"Let us thank God for having called us to His holy faith. It is a great gift, and the number of those who thank God for it is small." St. Alphonsus Liguori

Today's Meditation

“[The] ultimate end of man we call beatitude. For a man’s happiness or beatitude consists in the vision whereby he sees God in His essence. Of course, man is far below God in the perfection of his beatitude. For God has this beatitude by His very nature, whereas man attains beatitude by being admitted to a share in the divine light.”
—St. Thomas Aquinas, p. 119

Cover image from the book, Aquinas's Shorter Summa
An Excerpt From Aquinas's Shorter Summa

Daily Verse

"Peter [said] to them, "Repent and be baptized, every one of you, in the name of Jesus Christ for the forgiveness of your sins; and you will receive the gift of the holy Spirit. For the promise is made to you and to your children and to all those far off, whomever the Lord our God will call."" Acts 2:38-39

St. Margaret of Cortona

Saint of the Day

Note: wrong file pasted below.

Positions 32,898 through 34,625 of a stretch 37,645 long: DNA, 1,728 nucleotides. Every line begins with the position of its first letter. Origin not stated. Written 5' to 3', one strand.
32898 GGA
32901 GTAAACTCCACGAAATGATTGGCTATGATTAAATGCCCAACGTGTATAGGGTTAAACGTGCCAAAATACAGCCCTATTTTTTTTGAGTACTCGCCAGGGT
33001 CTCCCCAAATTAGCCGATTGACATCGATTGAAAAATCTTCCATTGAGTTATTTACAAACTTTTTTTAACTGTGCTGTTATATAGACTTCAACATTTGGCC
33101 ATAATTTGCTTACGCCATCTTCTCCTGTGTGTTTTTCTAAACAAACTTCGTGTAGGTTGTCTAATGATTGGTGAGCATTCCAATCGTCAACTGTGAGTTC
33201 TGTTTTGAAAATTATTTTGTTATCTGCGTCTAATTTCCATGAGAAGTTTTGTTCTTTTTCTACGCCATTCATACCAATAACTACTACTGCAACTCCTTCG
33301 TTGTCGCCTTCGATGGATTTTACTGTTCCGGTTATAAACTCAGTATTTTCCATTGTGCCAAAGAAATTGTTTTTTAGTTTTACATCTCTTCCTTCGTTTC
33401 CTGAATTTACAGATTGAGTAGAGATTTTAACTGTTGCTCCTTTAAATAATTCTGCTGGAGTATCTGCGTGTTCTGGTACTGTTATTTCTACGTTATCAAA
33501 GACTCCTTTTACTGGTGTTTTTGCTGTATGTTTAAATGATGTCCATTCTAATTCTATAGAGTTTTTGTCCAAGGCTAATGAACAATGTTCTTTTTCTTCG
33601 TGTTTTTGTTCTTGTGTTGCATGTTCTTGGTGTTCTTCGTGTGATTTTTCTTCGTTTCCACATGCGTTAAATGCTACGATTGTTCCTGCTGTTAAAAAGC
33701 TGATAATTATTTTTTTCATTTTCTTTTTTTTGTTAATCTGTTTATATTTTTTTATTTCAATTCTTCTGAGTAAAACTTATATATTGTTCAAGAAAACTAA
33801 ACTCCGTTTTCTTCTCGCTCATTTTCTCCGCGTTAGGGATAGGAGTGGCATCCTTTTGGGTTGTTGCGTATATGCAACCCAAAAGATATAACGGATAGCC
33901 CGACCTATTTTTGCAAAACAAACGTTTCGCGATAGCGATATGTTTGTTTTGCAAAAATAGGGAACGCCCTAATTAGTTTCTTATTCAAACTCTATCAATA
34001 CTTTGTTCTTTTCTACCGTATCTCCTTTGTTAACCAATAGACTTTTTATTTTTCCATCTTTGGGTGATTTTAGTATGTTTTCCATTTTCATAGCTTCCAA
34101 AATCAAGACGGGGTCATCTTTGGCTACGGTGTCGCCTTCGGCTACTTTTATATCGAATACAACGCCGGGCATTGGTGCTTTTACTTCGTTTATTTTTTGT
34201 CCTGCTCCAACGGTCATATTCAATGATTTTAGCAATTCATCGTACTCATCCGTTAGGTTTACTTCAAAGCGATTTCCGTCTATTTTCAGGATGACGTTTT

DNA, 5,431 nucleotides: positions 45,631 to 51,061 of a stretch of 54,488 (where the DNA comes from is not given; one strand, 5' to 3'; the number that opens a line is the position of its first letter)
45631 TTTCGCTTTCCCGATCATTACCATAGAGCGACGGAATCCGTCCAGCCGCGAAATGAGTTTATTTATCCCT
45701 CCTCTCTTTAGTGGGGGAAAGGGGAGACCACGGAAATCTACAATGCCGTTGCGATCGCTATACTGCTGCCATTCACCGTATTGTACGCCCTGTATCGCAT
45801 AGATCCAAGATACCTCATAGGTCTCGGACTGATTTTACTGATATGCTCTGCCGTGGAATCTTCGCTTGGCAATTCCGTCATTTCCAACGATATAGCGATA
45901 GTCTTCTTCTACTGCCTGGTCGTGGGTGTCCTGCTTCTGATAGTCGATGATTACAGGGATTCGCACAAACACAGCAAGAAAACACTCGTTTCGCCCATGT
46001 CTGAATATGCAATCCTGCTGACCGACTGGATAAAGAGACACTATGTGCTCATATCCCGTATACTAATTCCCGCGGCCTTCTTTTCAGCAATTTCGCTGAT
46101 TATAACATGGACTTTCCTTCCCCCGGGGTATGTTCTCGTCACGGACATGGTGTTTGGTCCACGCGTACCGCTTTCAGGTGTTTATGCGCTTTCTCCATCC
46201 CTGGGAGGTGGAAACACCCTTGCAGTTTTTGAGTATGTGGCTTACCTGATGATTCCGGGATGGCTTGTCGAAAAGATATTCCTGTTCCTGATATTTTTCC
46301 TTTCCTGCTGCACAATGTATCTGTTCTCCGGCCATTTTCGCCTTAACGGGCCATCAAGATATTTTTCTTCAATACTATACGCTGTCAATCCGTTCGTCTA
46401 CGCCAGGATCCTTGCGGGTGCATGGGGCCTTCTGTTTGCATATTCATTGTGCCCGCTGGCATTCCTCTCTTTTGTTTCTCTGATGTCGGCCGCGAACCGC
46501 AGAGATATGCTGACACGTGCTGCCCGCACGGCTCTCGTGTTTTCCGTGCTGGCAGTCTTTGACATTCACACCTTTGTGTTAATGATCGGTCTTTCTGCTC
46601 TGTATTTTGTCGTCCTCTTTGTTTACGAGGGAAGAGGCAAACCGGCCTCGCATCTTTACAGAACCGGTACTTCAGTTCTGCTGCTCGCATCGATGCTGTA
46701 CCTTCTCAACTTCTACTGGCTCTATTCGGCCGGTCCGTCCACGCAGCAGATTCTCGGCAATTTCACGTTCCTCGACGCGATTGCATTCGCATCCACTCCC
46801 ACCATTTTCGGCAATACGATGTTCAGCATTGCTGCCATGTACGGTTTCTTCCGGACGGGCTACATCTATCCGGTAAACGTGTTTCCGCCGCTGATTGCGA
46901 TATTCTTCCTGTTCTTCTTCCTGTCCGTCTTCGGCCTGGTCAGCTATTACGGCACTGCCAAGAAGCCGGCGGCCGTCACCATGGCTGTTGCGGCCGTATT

St. Margaret of Cortona (1247-1297) was born in Tuscany, Italy, the only child of a working-class family. She lost her mother at age seven, and had a poor relationship with her stepmother. Margaret was spoiled, willful, reckless, and beautiful, and at the age of seventeen she left her father's house in the night and became the mistress of a young nobleman. She lived with him in his family castle for nine years and bore him a son, but he did not marry her due to her lower social class. One day he did not return home from a journey, and his hound came back to the castle alone. The dog led Margaret into the nearby wood where she discovered her lover brutally murdered. This shook her to her core. Her eyes were opened to the sinfulness of her way of life, and she became deeply repentant. She left his family castle with her son and sought out the Franciscan friars for spiritual direction. She then reformed her life through intense prayer, penance, and self-discipline, eventually joining the Third Order of St. Francis, and living in strict poverty and great charity towards the poor. St. Margaret of Cortona is the patron saint of the homeless, reformed prostitutes, midwives, single laywomen, the mentally ill, and the falsely accused. Her feast day is February 22nd.

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